It has thrown me slightly, being in a different country again after becoming quite familiar with day-to-day life in Estonia. Latvia, although just next door, is remarkably different. I thought that the language would be something similar, in the way that I can always guess bits of Spanish, German and the like from my knowledge of French, but they seem to be poles apart, and I am out of my comfort zone.
In Tallinn, I’ve become comfortable with words and phrases that I see on signposts and hear spoken around me everyday. I know when a sign in a shop window is saying that it’s closed on Monday; I know when the departure board at the bus station is telling me that my bus is running late; I know when the cashier is asking me if I have a store loyalty card; I know how to ask for a bigger bag or a book of tram tickets, and how to say hello, please, thank you, goodbye, excuse me, sorry… the sorts of things you need in order to get by.
I hadn’t really thought about any of this, or realised how comfortable I’d become, until I arrived in Riga and went up to the hatch where I’d been informed I could buy tram tickets at the bus station. Had I thought about it, I could have managed “hello”, having learned “labdien” the other week as part of my 101 Things project. However, I didn’t think anything other than “Ooops, “tere” isn’t the right word, here!”, and instead I smiled blankly at the woman. “Do you speak English?” I asked, hopefully. “No,” she said, bluntly.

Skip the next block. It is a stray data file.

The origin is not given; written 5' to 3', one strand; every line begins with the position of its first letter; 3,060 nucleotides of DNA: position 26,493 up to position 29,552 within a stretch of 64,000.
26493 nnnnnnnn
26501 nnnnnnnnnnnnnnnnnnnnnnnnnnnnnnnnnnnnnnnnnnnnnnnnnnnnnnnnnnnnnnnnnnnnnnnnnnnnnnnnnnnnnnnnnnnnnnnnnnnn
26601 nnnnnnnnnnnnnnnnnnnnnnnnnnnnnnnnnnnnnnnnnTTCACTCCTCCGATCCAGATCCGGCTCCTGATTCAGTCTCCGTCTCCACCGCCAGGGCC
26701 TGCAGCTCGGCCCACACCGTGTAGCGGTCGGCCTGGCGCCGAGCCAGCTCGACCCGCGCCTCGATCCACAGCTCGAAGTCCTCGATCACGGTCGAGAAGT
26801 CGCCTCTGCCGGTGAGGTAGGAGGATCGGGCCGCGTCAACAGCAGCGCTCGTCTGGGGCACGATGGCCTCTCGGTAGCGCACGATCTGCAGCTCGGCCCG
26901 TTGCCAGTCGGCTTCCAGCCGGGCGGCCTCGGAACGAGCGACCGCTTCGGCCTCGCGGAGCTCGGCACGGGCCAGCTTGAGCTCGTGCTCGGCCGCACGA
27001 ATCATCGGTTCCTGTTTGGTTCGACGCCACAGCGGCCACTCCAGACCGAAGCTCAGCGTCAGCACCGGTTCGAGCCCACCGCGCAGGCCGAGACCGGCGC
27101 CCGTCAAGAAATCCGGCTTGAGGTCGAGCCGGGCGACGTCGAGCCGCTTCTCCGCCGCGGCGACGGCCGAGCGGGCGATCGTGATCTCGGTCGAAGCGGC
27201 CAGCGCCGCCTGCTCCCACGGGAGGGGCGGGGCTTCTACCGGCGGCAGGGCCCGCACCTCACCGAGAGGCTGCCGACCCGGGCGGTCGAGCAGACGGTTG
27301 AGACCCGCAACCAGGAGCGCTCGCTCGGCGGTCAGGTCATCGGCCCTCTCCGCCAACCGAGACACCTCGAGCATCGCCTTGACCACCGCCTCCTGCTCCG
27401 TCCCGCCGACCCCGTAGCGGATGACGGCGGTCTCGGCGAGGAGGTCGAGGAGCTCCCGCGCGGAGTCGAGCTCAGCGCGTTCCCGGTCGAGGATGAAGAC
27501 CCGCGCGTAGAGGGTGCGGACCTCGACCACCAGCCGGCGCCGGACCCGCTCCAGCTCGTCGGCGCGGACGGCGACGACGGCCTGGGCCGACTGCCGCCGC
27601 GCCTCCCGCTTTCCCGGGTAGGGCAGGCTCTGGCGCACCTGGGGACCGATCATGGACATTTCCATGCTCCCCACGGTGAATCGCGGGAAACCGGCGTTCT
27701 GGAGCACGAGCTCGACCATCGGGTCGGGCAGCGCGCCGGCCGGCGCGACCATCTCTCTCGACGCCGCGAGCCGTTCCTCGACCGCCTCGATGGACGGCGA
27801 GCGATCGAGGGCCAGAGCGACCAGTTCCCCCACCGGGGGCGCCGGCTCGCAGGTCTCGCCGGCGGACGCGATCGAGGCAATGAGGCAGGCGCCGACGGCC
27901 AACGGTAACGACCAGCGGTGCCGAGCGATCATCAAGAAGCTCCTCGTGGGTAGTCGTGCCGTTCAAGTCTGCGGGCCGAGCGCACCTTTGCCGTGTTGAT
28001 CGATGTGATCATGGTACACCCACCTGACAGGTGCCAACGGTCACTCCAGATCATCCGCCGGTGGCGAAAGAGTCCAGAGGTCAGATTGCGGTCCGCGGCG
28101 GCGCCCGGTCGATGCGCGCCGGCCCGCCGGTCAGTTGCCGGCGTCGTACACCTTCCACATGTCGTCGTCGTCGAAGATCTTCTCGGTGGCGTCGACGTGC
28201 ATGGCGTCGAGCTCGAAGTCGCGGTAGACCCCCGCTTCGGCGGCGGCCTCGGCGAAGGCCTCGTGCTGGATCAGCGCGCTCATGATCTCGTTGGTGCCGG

And there I was, back in any one of a number of unfamiliar destinations last summer. I’d forgotten what it was like. And it is really awful to not at least be able to say “thank you” in a shop – I always feel incredibly rude if I take my purchases and my change and just walk away. I try to compensate by smiling in what I hope is a grateful manner, but which I suspect is actually quite creepy and makes me look like an escaped lunatic. I felt especially bad about the woman on the tram who, upon seeing me trying to figure out how to stamp my ticket, kindly directed me to a different machine (I was probably trying to stamp my ticket using the emergency stop button or something). She deserved a heartfelt “thank you!”: all she got was a frantic nod.
The most important one of all, however – and you can count this as a Top Travel Tip! – is to make yourself familiar with the words for Push and Pull in the language of the country you’re visiting. Because quite honestly, in terms of making yourself look like an utter idiot, there is nothing worse than walking into a door.
This is one that for some reason will never, ever stick with me, in any language other than English. No matter how many times I run into doors, fully expecting them to push open, I never learn. It doesn’t matter how many times I mutter the respective words over and over again as I walk hurriedly away from the offending door, red in the face and rubbing my bruised shoulder – by the time I next encounter a door I have completely forgotten which way round they are. And I always, always pick the wrong one, resulting in the embarrassing thud as my shoulder hits the Pull door, or the loud clatter as I try to wrench open the Push door and it refuses to be wrenched.
It ain’t easy.